When the blackbirds fly to north
women watch from kitchen windows
above their good-meal-cluttered sinks
and know the sun on glossy feathers

tells a story far past soap.
They tuck long skirts above smooth boots,
pin back their straying love-touched hair,
go out to follow the steady flock

to the edge of new March sky. Sometimes
they meet. Sometimes they see no other
faces than their own in rippled
pools where cattails rise to brown—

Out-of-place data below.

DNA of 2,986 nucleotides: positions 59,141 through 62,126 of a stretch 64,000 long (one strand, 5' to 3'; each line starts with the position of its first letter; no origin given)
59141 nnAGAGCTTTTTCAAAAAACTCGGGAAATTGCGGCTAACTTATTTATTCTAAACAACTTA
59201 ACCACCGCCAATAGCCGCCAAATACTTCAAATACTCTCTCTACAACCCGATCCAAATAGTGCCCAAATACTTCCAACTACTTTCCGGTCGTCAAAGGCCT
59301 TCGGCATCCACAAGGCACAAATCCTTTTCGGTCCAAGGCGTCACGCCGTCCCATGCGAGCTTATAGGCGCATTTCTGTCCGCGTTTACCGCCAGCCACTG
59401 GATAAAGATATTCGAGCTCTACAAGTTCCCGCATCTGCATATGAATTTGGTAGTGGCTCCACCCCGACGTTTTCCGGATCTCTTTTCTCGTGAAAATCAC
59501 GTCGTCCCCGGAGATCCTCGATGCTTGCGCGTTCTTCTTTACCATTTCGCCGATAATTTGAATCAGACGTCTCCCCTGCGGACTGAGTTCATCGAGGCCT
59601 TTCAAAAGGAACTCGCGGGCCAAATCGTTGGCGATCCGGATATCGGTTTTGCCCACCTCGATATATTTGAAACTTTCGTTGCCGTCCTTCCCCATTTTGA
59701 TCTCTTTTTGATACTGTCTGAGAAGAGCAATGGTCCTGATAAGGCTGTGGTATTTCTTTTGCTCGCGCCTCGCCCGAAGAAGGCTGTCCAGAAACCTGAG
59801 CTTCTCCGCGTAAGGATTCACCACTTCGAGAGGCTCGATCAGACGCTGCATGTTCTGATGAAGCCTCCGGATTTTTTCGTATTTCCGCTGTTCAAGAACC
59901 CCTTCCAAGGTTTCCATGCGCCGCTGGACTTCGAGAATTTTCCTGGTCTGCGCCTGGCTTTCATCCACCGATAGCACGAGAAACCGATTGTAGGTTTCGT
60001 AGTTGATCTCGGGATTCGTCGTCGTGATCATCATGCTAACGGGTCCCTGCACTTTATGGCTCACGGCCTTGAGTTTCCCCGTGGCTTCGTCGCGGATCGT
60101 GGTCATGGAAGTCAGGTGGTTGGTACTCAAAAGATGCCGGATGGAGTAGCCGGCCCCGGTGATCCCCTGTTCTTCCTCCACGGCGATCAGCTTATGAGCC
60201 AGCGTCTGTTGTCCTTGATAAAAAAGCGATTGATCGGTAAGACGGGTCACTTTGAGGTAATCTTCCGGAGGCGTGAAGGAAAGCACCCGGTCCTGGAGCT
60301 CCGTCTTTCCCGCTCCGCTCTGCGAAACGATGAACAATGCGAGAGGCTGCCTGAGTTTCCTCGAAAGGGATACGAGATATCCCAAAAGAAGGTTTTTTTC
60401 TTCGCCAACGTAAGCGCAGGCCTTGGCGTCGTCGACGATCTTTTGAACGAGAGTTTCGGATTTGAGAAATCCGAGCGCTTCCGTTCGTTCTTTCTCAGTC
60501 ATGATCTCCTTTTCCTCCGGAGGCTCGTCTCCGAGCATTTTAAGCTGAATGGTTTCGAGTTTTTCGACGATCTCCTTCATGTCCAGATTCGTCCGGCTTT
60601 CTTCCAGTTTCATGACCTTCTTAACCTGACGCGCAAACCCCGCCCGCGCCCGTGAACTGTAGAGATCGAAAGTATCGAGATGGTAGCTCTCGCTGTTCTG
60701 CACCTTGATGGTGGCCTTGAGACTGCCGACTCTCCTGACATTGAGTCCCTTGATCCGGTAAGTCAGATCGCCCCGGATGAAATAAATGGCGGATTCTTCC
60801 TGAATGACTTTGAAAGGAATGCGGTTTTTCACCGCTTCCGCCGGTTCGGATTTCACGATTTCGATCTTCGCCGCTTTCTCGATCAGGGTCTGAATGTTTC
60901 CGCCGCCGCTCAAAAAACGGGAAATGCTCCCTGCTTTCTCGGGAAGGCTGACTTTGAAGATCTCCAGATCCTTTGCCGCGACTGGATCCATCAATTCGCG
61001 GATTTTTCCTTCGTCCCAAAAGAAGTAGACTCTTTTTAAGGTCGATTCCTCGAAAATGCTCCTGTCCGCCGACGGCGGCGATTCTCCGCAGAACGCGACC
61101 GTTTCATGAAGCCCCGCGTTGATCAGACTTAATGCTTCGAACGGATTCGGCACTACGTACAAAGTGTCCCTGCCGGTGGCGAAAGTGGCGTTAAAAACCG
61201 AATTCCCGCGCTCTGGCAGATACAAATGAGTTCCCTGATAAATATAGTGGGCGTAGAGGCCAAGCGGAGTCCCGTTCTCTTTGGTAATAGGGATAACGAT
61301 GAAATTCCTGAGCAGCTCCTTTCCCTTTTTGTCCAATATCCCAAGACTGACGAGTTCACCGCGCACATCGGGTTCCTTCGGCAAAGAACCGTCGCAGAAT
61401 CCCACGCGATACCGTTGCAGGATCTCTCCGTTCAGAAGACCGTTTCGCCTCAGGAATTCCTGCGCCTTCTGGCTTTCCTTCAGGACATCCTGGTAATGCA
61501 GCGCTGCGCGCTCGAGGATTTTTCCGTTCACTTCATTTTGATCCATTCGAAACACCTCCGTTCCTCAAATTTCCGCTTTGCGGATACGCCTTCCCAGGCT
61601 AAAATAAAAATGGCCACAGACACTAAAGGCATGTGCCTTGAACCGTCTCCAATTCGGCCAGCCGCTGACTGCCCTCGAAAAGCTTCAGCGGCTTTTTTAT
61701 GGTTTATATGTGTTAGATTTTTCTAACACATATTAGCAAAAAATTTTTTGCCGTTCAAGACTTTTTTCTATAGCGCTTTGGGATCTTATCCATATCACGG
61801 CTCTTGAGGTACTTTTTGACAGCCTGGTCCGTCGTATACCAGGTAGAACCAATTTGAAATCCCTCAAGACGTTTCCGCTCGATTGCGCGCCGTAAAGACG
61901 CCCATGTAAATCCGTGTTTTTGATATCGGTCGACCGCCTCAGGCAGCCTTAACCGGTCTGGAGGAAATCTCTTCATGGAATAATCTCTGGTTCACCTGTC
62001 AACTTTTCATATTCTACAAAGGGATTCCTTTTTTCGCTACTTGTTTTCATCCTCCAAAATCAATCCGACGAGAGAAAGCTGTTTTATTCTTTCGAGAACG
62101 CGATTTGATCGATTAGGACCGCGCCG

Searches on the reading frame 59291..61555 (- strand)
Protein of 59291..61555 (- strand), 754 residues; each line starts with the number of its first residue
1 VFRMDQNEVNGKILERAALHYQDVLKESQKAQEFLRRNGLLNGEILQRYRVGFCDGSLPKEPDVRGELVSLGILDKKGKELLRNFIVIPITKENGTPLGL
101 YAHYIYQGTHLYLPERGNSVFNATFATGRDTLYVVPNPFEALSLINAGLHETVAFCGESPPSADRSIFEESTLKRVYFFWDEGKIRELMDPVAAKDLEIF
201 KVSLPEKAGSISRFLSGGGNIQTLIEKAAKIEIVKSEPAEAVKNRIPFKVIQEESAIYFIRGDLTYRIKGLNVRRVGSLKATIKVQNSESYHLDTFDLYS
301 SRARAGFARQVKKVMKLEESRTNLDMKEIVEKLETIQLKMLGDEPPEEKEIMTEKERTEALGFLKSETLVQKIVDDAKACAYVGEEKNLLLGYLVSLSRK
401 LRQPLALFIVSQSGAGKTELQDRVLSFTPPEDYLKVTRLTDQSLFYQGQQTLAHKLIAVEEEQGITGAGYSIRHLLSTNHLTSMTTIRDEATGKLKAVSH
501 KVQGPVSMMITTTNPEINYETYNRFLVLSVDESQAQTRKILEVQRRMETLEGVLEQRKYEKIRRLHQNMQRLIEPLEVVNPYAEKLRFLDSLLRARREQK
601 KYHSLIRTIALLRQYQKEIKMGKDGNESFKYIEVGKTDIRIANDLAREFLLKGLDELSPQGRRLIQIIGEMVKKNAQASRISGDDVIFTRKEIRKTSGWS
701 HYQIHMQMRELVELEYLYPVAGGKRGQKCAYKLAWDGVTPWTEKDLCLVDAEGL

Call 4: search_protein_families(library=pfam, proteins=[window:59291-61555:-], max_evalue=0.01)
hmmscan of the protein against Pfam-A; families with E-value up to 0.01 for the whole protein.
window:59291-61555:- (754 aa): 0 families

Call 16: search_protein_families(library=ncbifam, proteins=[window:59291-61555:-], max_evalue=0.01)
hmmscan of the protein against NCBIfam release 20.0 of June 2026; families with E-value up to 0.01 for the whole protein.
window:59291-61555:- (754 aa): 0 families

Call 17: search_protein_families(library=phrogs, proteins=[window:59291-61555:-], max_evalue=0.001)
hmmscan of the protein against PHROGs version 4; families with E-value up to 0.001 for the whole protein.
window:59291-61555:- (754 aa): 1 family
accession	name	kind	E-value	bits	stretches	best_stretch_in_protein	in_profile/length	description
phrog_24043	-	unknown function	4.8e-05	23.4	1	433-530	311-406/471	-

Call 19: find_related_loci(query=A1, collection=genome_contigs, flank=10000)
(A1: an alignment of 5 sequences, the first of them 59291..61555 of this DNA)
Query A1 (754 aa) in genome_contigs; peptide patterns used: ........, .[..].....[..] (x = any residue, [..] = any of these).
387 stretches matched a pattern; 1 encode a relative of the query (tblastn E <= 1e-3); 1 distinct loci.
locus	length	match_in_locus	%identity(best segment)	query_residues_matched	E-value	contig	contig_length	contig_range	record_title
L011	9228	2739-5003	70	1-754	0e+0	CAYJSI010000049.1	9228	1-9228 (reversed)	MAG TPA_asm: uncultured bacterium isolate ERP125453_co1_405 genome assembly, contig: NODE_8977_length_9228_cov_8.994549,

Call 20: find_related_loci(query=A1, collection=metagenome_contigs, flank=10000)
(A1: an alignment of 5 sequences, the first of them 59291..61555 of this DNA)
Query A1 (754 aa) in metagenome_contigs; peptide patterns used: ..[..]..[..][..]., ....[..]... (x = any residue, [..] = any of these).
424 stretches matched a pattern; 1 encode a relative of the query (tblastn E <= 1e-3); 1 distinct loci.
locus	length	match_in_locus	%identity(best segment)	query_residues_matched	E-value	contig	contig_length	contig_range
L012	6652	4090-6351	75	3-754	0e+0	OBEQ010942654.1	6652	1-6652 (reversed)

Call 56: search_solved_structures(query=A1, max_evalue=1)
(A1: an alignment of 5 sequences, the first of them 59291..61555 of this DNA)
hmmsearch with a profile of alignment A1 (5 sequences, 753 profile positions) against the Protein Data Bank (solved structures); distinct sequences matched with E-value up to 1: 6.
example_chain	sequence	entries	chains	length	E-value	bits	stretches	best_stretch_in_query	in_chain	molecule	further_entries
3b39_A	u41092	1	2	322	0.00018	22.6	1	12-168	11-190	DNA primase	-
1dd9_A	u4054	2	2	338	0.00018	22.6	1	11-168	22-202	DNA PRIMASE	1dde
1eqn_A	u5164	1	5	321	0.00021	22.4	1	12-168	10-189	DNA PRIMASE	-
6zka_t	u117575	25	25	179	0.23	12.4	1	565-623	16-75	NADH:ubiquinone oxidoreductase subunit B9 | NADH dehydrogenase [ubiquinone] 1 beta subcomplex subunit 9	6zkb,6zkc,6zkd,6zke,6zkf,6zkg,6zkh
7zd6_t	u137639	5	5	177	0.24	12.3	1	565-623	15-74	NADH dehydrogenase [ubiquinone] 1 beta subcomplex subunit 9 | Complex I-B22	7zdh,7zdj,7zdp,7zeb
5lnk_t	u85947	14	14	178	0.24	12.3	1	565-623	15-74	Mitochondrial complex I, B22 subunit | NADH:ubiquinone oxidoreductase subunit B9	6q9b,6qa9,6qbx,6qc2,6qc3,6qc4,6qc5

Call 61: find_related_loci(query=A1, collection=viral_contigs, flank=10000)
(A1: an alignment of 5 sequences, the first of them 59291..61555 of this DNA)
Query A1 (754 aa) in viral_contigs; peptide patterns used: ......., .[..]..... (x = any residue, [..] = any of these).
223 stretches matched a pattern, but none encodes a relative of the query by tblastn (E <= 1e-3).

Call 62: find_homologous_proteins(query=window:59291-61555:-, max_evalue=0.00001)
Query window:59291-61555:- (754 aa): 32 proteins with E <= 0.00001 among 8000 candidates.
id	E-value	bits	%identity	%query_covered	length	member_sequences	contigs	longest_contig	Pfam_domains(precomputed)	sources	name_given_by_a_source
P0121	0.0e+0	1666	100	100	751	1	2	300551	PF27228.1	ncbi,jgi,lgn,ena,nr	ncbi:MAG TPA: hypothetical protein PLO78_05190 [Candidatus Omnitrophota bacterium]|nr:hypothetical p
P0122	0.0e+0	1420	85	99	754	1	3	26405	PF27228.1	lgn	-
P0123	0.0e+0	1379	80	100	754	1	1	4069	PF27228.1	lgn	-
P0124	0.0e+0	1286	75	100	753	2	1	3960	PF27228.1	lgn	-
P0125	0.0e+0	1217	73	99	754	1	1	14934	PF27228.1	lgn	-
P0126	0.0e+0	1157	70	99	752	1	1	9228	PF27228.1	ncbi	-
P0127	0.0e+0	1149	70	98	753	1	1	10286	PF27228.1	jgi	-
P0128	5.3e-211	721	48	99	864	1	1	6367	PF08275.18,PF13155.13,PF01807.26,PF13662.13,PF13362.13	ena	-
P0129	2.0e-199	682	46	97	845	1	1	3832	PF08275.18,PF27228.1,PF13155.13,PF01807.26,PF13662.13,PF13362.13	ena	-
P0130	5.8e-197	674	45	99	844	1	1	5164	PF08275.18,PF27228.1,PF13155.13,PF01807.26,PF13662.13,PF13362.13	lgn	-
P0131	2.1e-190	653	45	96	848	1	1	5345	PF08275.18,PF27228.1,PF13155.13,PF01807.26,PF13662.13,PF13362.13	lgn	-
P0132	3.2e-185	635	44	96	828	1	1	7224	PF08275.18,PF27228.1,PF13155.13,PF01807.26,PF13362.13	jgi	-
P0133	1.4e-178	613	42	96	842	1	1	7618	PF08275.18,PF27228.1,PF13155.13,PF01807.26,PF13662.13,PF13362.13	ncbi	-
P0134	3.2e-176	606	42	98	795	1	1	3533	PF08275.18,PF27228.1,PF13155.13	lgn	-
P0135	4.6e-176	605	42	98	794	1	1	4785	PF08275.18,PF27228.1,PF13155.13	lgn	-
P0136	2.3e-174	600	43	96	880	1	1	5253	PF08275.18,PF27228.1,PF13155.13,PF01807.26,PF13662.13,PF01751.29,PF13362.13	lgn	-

but always they grow stronger, firmer,
lean with hunger for wild food.
Briars tear the hands that reach
for berries hardened by long snow

as in the air the blackbirds shriek
Fill the baskets of your lives
with danger’s laughter, freedom’s curve,
all we give with wicked wings and beaks.